Put clean air policies at the heart of COVID-19 recovery plans
4 June, 2020
On World Environment Day (5 June), the European Respiratory Society (ERS) reiterates the importance of clean air for lung health and urges policymakers to ensure that clean air policies which protect both the environment and human health are at the heart of COVID-19 recovery plans.
COVID-19 lockdown measures that have been enforced across Europe have resulted in reduced levels of air pollution, due to the slowing of industrial manufacturing and significantly reduced road and air travel. As economic activity is now starting to resume across the region, the COVID-19 pandemic recovery presents an opportunity for Europe’s policymakers to redesign more sustainable economies that address climate challenges and protect the health of citizens, by keeping the air that we breathe clean and healthy.
Barbara Hoffman is Chair of the ERS Environment and Health Committee and Professor of Environmental Epidemiology at the University of Düsseldorf, Germany. She said: “We are exposed to a variety of polluting substances all the time because of industrial, heating, agricultural and traffic emissions. These substances, including particulate matter, nitrogen dioxide and ozone and other gases, remain in the atmosphere as dirty and polluted air. When we inhale these gases they cause damage to the upper airways, which are the lung’s first line of defence.
“Because of this, people who have higher exposure to air pollutants are more prone to developing chronic respiratory conditions, which makes them vulnerable to infectious respiratory diseases. Recent studies also suggest that higher short-term exposure to pollution may increase people’s risk of COVID-19 infection.”
Air pollution is known to trigger heart attacks in people with cardiovascular diseases and to exacerbate symptoms for people who already suffer with lung conditions, such as asthma and COPD. Pollution has also been shown to decrease life expectancy due to earlier death from cardiovascular and respiratory diseases and lung cancer, among many other serious health effects.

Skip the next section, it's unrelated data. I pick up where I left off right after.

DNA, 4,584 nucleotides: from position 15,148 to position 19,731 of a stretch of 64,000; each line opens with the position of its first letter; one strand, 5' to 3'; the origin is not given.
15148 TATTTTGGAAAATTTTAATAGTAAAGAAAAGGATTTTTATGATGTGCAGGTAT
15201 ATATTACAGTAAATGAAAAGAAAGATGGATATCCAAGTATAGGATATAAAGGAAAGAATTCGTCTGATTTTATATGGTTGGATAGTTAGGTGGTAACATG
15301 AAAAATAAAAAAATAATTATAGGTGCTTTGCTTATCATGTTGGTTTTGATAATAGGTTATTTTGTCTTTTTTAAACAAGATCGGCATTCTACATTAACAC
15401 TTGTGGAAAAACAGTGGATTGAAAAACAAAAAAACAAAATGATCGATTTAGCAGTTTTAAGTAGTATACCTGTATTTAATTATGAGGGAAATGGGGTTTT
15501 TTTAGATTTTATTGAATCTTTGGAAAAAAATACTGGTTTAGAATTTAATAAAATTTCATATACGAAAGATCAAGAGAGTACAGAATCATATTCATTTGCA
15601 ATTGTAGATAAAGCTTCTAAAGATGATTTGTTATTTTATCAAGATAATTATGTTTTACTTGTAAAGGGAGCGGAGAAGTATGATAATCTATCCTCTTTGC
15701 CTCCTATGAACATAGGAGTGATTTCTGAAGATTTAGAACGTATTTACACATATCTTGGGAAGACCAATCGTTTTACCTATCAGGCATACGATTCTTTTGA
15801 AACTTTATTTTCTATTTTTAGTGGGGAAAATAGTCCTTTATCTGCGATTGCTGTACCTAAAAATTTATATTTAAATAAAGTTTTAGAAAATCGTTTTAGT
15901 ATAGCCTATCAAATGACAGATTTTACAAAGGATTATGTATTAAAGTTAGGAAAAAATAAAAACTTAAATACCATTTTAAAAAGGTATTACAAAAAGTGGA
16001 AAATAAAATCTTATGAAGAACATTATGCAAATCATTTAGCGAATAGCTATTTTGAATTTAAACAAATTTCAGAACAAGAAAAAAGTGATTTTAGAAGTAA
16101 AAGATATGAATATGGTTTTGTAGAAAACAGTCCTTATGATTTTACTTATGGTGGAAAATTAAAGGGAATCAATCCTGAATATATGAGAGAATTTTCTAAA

The ongoing COVID-19 pandemic highlights the urgent need to strive for a sustainable world through clean air policies. By doing this, we can increase resilience among Europe’s citizens and potentially prevent further outbreaks.
Professor Hoffman added: “Many European cities like Brussels, Milan and Vilnius are already setting an example, by turning streets into cycling and pedestrian lanes or by banning vehicles in the city centre. These positive actions will contribute to improving air quality in cities, but further concrete actions are needed to ensure that people across Europe are able to breathe clean air.”
To improve air quality and protect human health, the ERS Environment and Health Committee recommends that policymakers:
- better enforce and implement EU limit values that reflect WHO guidelines;
- guarantee that COVID-19 recovery plans include specific clean air policies;
- continue to fund research to improve understanding of the impact of air pollution exposures on human health.
Resources for World Environment Day
|ERS and ISEE factsheet||• The Health Impact of Air Pollution – download in English or German|
|ERS mythbuster factsheet||• Air Pollution and Health: Myths and Facts|
|Learning materials for healthcare professionals||• Online e-learning resources
• ERS publications articles
|European Lung Foundation materials for patients and the public||• Factsheet: Air pollution and health
• Risk factor web pages: Outdoor air pollution and Indoor air pollution